On Tuesday, voters in the United States of America will be going to the polls to determine their local, state, and congressional leadership.
While some hope to see Republicans maintain or even expand their majorities in Congress, others are working on creating a "Blue Wave" that will eventually reverse President Donald Trump's policy efforts.
As the midterms get closer, many polls are indicating a drop in certainty for gubernatorial and House of Representatives races.
Nevertheless, as with past weeks, Republicans are expected to maintain control of the Senate while Democrats are expected to gain control of the House.
RealClearPolitics averaged a series of polls from such prominent entities as Rasmussen Reports, Gallup, Quinnipiac, and NPR/Marist, among others.
In a report accessed the day before Tuesday's midterms, RCP showed that President Donald Trump had a job approval rating of 43.6 percent and a disapproval rating of 53.2 percent.
This is slightly lower than last week, when President Trump's approval rating was at 44.4 percent, yet slightly stronger than three weeks ago when he had an approval rating of 43.2 percent.
For their generic congressional vote data, also accessed Monday, RCP had the Democrats ahead with 49.7 percent, while the Republicans had 42.4 percent.
Throughout the midterm election season, RCP has had the Democrats ahead of the Republicans in their generic congressional vote data.
In their "Senate No Toss Ups 2018" map, accessed Monday, RealClearPolitics predicted that Republicans would retain their 51-seat majority to the Democrats' 49-seat minority.
This represents a considerable decline from last week, when RCP predicted the Republicans would hold 54 seats and the Democrats would hold 46.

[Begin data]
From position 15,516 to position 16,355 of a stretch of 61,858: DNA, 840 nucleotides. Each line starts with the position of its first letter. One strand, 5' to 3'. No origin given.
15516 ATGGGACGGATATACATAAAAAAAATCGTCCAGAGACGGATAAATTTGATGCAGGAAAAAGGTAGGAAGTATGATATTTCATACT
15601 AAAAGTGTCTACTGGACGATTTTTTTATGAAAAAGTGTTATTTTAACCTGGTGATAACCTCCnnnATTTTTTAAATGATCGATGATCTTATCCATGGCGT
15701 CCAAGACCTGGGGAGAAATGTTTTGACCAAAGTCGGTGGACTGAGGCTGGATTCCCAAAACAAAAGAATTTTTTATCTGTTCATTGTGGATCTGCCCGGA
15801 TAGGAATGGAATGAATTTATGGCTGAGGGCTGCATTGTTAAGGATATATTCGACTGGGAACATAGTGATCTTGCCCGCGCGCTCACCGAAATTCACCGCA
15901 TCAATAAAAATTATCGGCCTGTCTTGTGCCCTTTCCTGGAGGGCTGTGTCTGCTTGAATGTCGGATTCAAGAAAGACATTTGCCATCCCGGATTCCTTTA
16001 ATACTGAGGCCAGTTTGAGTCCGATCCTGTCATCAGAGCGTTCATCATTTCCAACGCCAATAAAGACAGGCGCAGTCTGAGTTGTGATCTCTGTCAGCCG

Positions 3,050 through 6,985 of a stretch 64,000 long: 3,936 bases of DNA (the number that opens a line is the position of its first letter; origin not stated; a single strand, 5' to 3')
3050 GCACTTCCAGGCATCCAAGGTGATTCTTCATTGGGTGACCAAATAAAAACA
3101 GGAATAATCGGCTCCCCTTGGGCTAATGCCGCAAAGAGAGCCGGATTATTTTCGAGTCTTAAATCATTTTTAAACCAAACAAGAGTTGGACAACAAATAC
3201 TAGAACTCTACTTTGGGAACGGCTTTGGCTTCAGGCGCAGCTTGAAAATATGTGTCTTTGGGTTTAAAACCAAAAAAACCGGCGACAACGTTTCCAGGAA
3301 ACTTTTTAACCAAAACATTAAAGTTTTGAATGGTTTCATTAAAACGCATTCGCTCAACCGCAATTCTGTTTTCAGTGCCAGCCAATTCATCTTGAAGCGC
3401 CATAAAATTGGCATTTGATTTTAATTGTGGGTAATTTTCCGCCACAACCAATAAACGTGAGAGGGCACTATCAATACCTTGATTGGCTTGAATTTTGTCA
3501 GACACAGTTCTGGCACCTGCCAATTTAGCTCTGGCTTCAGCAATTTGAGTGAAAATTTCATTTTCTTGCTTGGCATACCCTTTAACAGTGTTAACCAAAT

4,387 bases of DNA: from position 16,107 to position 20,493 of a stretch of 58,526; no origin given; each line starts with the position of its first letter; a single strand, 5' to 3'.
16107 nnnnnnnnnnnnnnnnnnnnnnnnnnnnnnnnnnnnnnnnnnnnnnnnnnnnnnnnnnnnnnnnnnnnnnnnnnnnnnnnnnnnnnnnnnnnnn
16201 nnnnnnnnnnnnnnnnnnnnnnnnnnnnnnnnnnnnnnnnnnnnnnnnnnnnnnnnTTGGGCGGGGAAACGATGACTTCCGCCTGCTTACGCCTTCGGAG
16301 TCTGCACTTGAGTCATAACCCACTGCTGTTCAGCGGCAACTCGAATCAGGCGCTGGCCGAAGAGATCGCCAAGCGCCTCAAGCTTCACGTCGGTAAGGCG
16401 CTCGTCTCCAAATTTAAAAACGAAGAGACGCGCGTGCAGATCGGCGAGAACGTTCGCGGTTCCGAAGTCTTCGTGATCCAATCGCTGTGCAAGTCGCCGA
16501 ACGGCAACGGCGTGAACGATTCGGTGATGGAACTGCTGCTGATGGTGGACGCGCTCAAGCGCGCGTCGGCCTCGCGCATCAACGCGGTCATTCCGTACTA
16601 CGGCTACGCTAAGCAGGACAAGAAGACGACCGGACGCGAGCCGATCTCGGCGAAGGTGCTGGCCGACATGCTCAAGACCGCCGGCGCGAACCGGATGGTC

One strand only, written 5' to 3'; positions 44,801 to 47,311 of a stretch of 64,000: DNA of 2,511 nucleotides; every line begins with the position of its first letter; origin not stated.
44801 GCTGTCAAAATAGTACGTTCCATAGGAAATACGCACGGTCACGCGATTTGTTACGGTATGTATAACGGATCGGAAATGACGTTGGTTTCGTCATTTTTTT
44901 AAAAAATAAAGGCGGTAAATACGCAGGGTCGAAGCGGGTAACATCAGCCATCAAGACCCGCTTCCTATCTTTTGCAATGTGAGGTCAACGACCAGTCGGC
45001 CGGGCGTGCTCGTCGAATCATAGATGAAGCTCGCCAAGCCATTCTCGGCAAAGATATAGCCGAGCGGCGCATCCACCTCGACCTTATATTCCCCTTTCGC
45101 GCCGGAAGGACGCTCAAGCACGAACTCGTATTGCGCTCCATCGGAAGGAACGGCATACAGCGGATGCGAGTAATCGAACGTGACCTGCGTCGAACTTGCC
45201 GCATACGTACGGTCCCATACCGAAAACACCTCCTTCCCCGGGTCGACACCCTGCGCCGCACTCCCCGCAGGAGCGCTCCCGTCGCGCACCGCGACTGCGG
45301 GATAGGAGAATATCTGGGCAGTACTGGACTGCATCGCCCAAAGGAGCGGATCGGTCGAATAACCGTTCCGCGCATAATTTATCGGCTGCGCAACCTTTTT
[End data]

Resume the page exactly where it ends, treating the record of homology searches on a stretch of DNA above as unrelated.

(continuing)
The shift came for the races in Arizona, Indiana, and Nevada, which RCP predicted as going Republican but now sees them as likely going Democrat.
Since June, RCP's Senate map has predicted that either the Republicans will maintain a majority or split the upper house 50-50 with the Democrats, which would make Vice President Mike Pence a key tiebreaker.
The Center for Politics, led by University of Virginia political scientists Larry Sabato and Kyle Kondik, predicts Republicans will net gain one seat, giving them a 52 seat majority.
FiveThirtyEight's model, updated Monday morning, gives the Republicans an 83.6 percent chance of keeping control of the Senate, while giving the Democrats a 16.4 percent chance of gaining control.
FiveThirtyEight has forecasted that Republicans will keep control and possibly expand on their majority come the midterms since August, with the GOP's chances never going below 65 percent.
The Democrats' chances of controlling the House of Representatives for the first time since 2010 are strong, according to FiveThirtyEight.
In data updated on Monday morning, the site gave Democrats an 87.4 percent chance of regaining control of the House, versus a 12.6 percent chance that Republicans will retain.
This forecast states that the Democrats have an 80 percent chance of gaining between 21 and 59 seats as well as a 10 percent chance they will gain more than 59 seats.
Since August, FiveThirtyEight has forecasted a Democrat takeover of the House, with their chances during that time never going below 70 percent.
The Center for Politics predicts Democrats will pick up 34 seats, 11 more than the 23 they need to gain control of the House.
RealClearPolitics' "Battle for the House 2018" map, accessed Monday, gave Democrats 202 seats, Republicans 194 seats, and listed 39 as "toss-ups."
These numbers represent a decline for both parties in certainty compared to last week, when RCP gave the Democrats 205 seats, the Republicans 200 seats, and listed only 30 seats as "toss-ups."
RealClearPolitics has polling averages for the nation's gubernatorial races. Accessed the day before the midterms, their map shows 20 Republican governors leading, 18 Democrat governors leading, and 12 toss-ups.
This represents a decline for both parties compared to last week, when RCP reported 22 Republican governors and 19 Democrat governors, with only 9 toss-ups.
Alaska and New Hampshire, both leaning Republican last week, now are considered toss-ups. Connecticut, which leaned Democrat last week, is also now considered a toss-up.
The Center for Politics predicts Democrats will net gain 10 governorships.
For Connecticut, the race to replace outgoing Democratic Governor Dannel Malloy pits Republican Bob Stefanowski versus Democrat Ned Lamont.
In an article published Saturday, the New England Cable News labeled the race "tight," in part because of the retiring governor's unpopularity.